Discussion paper
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apo-nid205676.pdf 3.78 MB

There have been significant technological changes since the last significant review of the Copyright Act in 2004, which impact the way we create, distribute and consume content. Insights into this environment were highlighted in the government’s study of the role of copyright and registered designs in the creative sector, completed in 2016. The government is undertaking a review to ensure that our copyright regime continues to be fit for purpose.

The Ministry of Business, Innovation and Employment (MBIE) is reviewing the Copyright Act 1994. The Copyright Act provides a set of intellectual property rights called ‘copyright’ to authors and producers of creative works (eg books, recorded music, fine art, digital art, movies, educational literature, software code) to encourage the creation and dissemination of creative works.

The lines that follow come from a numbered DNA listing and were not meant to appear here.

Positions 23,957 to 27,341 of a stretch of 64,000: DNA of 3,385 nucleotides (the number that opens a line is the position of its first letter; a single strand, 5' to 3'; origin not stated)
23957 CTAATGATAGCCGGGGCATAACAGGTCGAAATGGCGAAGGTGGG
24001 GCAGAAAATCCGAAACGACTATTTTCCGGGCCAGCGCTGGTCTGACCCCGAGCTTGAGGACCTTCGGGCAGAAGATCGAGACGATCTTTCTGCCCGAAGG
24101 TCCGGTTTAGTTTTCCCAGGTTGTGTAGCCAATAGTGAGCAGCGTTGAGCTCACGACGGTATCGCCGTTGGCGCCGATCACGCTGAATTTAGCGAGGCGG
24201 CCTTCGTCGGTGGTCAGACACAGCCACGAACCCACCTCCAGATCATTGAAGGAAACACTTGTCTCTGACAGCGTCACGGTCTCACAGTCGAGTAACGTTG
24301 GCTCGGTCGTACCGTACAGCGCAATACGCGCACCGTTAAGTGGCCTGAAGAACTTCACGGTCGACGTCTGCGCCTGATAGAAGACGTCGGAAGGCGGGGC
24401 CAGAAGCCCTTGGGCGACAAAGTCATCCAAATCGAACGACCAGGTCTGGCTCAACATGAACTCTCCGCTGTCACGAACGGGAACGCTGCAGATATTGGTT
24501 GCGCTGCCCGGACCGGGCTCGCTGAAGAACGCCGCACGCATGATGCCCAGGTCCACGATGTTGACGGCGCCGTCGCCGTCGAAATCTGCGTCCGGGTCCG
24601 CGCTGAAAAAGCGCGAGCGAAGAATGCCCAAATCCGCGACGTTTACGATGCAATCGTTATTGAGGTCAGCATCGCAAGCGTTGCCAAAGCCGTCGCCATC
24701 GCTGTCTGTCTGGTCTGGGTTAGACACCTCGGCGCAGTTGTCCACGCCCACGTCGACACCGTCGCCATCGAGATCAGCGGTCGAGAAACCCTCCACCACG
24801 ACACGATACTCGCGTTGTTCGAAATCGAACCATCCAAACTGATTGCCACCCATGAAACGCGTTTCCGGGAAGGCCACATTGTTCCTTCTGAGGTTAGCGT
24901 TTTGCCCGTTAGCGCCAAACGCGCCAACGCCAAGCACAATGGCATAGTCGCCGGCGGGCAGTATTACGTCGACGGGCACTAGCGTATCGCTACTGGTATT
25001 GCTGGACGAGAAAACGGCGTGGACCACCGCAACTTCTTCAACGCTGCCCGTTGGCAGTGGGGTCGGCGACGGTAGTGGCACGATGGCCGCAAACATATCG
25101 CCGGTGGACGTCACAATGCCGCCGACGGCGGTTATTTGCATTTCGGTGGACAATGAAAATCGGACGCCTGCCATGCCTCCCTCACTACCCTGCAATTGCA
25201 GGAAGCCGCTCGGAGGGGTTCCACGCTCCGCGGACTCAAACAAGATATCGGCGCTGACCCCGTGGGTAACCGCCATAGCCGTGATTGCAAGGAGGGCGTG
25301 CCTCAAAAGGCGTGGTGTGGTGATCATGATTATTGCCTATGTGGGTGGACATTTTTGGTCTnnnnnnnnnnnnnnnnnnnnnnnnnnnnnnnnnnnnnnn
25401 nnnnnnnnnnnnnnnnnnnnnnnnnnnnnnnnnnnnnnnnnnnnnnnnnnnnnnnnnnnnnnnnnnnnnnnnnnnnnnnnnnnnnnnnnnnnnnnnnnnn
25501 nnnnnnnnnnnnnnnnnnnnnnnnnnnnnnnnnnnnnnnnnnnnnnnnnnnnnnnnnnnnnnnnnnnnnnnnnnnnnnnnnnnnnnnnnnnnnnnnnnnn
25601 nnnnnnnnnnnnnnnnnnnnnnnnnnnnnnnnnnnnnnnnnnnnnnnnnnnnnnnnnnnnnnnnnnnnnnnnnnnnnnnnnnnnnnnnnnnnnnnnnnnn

As significant technological and market changes are impacting the way we create, distribute, communicate and use content, it is important to ensure our copyright regime is achieving its objectives in a rapidly changing digital world.

A decision was made to launch a review in mid-2017, with the release of the terms of reference for the review.

This issues paper is the first stage of public consultation in the review of the Copyright Act. This stage involves identifying problems with the way the Copyright Act is operating or opportunities to improve its operation. It is also important to identify where the Act works well.

The best way to provide your views in response to this issues paper is to write a submission on it. You can find out how to do this in the ‘How to have your say’ section on page 6.

The length of this issues paper reflects the complexity of the copyright regime and variety of potential issues we need to test and gather evidence about. Some of you will not want to submit on everything this issues paper covers and will instead submit only on the questions most relevant to you (see the recap of questions on page 118).

The consultation period closes at 5pm on 5 April 2019.

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